my Roo won't walk

Discussion in 'Emergencies / Diseases / Injuries and Cures' started by daystardoberman, Nov 20, 2016.

  1. daystardoberman

    daystardoberman Out Of The Brooder

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    Aug 26, 2013
    I have a production Red roo that has for some time, lost his outer feathers from the mid back down, he isn't bald, he has down feathers, no tail. Only Roo, Gold Sex link hens that don't bother him. Today, I went to feed, and he was sitting, like a hen on eggs kind of sitting. Never seen him do this. I went to pick him up and he got up to avoid me, but couldn't walk, really limpy. I did pick him up and he fussed, but let me look him over, No mites, clear skin with pin feathers,etc. I set him back down, but again, he couldn't walk. I put him in the yard and he did eat grass I picked, but didn't stand. I got him up on his feet and they don't look right, but I can't pinpoint why. He was thirsty and drank water that he limped over to, but has a bad time getting around, just wants to sit. Any reasons or advice? I'm a novice on poultry, so I don't know much. I have cephalexin and injectable penicillin in my fridge, but don't know what is wrong, so I don't want to give him the wrong thing and kill him. He is an exceptionally well behaved roo and I don't want to lose him.
     
  2. Eggcessive

    Eggcessive Chicken Obsessed Premium Member

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    How old is he? If he is molting, he could be weaker and it might be common to find a molting rooster in a nest box, especially if he doesn't feel well. He may have injured his leg or hip, or he could have a disease, such as bacterial or viral arthritis, Mareks disease, gout, or a vitamin deficiency. Look for any swelling of his legs and feet joints. Examine his foot pads for scabs or bumble foot infection. Check to see if he walks or sits on his hocks or elbows, if his toes curl under, and if he can move his feet and toes. Use some poultry vitamins in his water, and make sure that he is eating a balanced feed. Layer feed can have too much calcium in it, so all flock or chick feed may be better.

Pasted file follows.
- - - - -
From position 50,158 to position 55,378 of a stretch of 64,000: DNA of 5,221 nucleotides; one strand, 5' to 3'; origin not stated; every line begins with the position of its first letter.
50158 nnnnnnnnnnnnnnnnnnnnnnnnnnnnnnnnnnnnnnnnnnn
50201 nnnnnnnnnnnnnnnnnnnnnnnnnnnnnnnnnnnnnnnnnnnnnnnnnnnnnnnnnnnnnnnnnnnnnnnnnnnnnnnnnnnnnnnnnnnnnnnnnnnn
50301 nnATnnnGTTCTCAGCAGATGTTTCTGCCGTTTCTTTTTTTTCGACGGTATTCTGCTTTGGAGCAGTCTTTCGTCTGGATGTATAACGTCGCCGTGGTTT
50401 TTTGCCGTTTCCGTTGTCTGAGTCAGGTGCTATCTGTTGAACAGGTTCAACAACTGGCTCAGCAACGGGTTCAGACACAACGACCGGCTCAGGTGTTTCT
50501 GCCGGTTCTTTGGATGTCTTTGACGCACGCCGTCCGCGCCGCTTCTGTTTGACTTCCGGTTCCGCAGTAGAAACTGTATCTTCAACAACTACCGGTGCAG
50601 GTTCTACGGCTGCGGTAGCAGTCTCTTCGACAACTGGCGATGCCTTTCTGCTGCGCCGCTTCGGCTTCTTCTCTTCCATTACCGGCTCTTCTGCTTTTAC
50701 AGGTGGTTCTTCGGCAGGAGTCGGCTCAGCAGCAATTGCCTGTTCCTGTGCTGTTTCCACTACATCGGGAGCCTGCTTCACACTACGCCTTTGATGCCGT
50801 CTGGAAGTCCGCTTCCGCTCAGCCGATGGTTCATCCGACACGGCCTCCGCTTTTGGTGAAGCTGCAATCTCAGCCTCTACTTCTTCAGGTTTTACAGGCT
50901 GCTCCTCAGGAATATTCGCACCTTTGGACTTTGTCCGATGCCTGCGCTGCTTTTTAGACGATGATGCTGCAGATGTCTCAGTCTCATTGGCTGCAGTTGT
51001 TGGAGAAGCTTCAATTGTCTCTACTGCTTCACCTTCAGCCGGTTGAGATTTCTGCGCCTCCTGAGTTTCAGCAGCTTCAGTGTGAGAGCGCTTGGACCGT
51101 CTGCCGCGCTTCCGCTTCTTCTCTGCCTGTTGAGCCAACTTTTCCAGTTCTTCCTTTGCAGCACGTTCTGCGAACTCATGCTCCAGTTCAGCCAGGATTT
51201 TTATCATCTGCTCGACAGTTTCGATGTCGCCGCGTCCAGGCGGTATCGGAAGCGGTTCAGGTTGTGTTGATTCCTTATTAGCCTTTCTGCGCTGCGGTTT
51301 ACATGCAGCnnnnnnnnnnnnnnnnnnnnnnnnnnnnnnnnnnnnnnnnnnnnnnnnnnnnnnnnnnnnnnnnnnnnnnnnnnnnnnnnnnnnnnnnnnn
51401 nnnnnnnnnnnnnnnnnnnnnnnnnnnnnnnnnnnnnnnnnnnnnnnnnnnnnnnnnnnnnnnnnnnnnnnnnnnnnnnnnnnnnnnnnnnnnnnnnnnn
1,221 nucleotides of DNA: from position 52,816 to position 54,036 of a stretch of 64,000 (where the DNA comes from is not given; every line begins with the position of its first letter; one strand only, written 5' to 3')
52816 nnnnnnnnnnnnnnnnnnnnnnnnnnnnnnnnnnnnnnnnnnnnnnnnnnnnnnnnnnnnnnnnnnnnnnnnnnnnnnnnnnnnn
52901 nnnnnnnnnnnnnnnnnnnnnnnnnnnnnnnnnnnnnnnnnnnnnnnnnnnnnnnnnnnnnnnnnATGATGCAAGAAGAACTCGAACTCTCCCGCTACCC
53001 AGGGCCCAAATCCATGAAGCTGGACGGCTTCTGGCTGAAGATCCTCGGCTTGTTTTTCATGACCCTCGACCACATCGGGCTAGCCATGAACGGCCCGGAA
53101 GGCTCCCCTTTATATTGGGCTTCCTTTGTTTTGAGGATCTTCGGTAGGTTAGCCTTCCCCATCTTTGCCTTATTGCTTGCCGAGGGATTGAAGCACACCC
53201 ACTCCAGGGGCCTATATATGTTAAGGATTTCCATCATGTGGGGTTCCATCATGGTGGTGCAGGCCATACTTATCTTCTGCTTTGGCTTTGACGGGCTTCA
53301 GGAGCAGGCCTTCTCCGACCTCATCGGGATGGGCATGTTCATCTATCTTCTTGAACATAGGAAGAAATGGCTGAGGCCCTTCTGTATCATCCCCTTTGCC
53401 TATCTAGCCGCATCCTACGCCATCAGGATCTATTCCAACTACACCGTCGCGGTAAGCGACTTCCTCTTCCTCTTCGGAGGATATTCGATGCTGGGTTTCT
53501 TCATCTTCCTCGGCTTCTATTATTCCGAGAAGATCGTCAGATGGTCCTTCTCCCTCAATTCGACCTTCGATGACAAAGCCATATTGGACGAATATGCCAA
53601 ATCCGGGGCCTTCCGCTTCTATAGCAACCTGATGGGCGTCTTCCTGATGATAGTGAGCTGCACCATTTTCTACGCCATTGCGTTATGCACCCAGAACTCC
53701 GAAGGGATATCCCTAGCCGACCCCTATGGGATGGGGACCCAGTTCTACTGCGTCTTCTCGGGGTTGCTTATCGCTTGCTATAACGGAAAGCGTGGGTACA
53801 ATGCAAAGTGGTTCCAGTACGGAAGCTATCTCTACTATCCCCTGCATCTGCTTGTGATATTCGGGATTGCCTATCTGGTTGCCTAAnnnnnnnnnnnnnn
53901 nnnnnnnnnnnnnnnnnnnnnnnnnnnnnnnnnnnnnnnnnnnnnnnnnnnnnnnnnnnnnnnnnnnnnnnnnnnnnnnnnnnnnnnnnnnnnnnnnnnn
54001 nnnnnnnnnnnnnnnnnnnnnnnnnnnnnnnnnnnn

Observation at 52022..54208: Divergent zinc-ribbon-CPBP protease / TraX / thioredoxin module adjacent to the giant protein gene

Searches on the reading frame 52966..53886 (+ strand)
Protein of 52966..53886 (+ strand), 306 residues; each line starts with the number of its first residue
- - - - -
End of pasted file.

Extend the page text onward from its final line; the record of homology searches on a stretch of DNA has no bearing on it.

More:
3. daystardoberman

    daystardoberman Out Of The Brooder

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    hes' about 2. his toes are a bit curled under, Is it too late? How do you feed him a different feed as the hens? This came on very suddenly, he was Ok yesterday.
     
  4. Lady of McCamley

    Lady of McCamley Overrun With Chickens

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    Eggcessive has given you good information which I won't repeat.

    As to how to feed him separately from the hens, you don't. Typically you feed all the birds an all flock type feed and supply oyster shell or calcite grit for the laying gals so they get enough calcium (they will self feed on that while the roo won't).

    Since you said feather loss, I'll assume molting (unless you've got severe feather mite infestation). That does lower the immune system to allow overgrowth.

    My first thought with something that comes on quickly is coccidiosis or a lurking bacterial. My emergency go to for that is Sulmet which treats coccidiosis and a number of bacterial infections quickly.

    I'd also put the chick saver vitamins in the water to boost him in case of deficiency there. The curling toes give me an idea of vitamin deficiency, usually B...which can be an result of coccidiosis as well.

    The 18% all flock protein will be beneficial for molting in case he is protein weak.

    And yeah, calcium in the layer feed is not good for our boys. Kidney shut down can cause all sorts of havoc.

    Really hard to know without proper vet lab work and assessment, so without that, you've simply got to throw common treatments and hope something works.

    Good luck with your boy.

    LofMc
     
    Last edited: Nov 20, 2016
  5. Eggcessive

    Eggcessive Chicken Obsessed Premium Member

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    Riboflavin deficiency can cause curled under toes, and sitting or walking on the hocks or elbows. Give him some poultry vitamins in his water that contain riboflavin or B2. NutriDrench does not have it. A picture of his feet might help. Many of us feed layer to all of our birds without problems, but ideally, it is best for them to have an all flock feed with calcium on the side, as Lady of Mc pointed out.
     

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